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The sensitivity of carbon fluxes to spring warming and summer drought depends on plant functional type in boreal forest ecosystems

  • Author(s): Welp, LR
  • Randerson, JT
  • Liu, HP
  • et al.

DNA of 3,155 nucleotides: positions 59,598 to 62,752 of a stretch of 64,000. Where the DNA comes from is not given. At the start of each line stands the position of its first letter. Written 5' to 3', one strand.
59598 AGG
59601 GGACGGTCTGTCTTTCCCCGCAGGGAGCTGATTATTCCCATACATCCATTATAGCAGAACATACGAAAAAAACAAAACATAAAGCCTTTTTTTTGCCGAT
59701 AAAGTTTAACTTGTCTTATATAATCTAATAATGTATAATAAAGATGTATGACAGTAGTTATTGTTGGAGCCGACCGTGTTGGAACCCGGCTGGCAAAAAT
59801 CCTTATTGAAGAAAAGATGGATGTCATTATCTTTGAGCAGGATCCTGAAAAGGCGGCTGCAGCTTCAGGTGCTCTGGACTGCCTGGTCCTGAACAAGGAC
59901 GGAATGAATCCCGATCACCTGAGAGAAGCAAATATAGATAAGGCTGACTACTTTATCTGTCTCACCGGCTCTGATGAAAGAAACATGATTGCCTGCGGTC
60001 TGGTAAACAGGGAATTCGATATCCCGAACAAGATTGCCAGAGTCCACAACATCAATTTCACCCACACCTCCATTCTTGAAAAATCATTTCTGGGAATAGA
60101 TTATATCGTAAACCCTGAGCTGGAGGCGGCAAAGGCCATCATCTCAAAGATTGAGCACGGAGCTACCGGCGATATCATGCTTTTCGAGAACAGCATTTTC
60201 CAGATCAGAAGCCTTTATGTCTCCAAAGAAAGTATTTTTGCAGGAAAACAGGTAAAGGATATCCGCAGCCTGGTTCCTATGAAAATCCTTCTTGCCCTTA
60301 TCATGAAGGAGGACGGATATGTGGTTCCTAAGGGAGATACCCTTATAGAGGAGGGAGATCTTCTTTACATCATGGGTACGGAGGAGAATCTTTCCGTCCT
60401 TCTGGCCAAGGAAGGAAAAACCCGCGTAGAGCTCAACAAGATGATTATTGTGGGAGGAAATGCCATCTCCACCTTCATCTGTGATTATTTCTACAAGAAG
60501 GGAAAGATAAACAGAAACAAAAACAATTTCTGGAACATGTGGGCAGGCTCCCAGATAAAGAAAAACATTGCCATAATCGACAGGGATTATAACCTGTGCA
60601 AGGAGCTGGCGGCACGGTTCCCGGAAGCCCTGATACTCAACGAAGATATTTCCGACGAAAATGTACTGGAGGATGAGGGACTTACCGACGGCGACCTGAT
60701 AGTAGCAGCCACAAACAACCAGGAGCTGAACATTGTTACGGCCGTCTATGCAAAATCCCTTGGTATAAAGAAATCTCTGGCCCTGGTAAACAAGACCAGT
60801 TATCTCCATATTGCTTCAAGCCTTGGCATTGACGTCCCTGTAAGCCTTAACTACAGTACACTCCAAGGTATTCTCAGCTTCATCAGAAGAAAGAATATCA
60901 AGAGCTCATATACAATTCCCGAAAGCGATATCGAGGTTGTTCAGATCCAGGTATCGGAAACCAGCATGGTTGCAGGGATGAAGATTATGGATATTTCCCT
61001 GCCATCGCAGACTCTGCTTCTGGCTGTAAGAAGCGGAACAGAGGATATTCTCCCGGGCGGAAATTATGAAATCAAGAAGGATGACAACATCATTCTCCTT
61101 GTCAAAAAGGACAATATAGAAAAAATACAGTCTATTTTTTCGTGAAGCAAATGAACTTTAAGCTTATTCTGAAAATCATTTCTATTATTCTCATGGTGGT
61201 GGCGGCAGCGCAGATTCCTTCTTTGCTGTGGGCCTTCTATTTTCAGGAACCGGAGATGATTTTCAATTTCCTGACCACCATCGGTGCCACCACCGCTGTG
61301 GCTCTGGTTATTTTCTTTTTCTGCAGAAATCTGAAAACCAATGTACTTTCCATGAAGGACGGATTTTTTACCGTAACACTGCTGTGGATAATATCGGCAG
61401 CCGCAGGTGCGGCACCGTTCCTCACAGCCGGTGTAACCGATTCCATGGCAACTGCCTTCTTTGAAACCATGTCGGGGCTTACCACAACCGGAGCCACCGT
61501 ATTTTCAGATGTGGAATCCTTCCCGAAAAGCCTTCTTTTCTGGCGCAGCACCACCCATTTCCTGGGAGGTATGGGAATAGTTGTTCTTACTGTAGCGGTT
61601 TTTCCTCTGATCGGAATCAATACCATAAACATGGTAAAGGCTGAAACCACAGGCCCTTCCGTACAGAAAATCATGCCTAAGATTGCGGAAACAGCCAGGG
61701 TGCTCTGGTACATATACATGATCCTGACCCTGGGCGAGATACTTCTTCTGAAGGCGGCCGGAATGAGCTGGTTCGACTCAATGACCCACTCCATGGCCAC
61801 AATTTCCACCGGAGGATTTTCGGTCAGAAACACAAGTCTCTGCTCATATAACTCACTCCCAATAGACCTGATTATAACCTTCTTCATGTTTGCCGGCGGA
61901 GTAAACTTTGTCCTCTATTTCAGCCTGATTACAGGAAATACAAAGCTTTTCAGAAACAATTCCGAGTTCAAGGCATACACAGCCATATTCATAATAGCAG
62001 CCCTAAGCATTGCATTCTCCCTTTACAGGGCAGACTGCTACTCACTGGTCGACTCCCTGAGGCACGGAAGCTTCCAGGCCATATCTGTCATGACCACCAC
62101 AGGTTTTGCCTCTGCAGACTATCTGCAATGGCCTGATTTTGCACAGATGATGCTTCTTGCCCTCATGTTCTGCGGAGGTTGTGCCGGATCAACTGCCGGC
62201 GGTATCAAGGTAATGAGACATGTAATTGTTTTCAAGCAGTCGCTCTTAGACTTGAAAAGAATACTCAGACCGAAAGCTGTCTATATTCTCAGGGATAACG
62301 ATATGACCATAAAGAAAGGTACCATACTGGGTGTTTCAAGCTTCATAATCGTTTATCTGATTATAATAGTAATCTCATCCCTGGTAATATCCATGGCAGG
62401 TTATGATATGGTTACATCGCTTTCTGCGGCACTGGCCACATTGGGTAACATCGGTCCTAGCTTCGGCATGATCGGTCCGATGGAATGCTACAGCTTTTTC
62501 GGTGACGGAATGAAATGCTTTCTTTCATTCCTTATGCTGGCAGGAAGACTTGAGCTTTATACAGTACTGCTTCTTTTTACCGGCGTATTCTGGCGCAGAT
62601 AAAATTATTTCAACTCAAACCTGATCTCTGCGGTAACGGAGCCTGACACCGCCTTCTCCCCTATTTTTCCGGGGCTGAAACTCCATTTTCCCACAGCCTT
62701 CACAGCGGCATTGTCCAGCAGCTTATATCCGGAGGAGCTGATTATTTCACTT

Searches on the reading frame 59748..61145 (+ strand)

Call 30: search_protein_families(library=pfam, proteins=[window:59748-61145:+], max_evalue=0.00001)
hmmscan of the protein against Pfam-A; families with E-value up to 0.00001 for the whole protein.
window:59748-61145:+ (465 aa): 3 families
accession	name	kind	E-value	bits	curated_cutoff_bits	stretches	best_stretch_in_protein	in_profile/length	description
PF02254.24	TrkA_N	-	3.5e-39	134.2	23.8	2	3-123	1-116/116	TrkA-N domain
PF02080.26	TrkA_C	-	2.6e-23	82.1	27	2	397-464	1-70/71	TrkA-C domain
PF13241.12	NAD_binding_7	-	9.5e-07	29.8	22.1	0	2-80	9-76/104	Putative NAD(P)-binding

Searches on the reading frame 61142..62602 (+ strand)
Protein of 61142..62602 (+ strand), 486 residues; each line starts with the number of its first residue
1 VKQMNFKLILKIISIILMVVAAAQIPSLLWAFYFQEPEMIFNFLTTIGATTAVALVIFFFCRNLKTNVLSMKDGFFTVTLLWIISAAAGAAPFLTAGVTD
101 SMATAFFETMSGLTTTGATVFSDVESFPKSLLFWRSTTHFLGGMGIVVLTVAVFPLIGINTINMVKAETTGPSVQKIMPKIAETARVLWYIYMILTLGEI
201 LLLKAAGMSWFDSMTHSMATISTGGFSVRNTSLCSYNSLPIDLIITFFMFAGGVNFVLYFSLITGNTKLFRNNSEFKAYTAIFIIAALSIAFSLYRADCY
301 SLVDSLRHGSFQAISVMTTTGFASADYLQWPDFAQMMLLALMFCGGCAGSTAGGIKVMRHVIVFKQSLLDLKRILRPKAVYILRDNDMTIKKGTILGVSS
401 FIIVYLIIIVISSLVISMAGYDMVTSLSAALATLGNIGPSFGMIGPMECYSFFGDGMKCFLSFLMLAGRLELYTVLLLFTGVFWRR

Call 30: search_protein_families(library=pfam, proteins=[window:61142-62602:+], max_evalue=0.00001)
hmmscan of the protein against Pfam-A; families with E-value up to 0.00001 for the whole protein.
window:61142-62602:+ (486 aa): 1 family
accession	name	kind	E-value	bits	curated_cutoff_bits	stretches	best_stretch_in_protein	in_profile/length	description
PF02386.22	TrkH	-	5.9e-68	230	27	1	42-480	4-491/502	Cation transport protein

Warming during late winter and spring in recent decades has been credited with increasing high northern latitude CO2 uptake, but it is unclear how different species and plant functional types contribute to this response. To address this, we measured net ecosystem exchange (NEE) at a deciduous broadleaf (aspen and willow) forest and an evergreen conifer (black spruce) forest in interior Alaska over a 3-year period. We partitioned NEE into gross primary production (GPP) and ecosystem respiration (Re) components, assessing the impact of interannual climate variability on these fluxes during spring and summer. We found that interannual variability in both spring and summer NEE was greatest at the deciduous forest. Increases in spring air temperatures between 2002 and 2004 caused GPP to increase during the early part of the growing season (April, May, and June), with a 74% increase at the deciduous forest and a 16% increase at the evergreen forest. Re increased in parallel, by 61% and 15%, respectively. In contrast, a summer drought during 2004 caused GPP during August to decrease by 12% at the deciduous forest and by 9% at the evergreen forest. Concurrent increases in Re, by 21% and 2% for the two forests, further contributed to a reduction in net carbon uptake during the drought. Over the growing season (April-September) net carbon uptake increased by 40% at the deciduous forest and 3% at the evergreen forest in 2004 as compared with 2002. These results suggest that deciduous forests may contribute disproportionately to variability in atmospheric CO2 concentrations within the northern hemisphere and that the carbon balance of deciduous forests may have a greater sensitivity to future changes in climate. © 2007 Elsevier B.V. All rights reserved.

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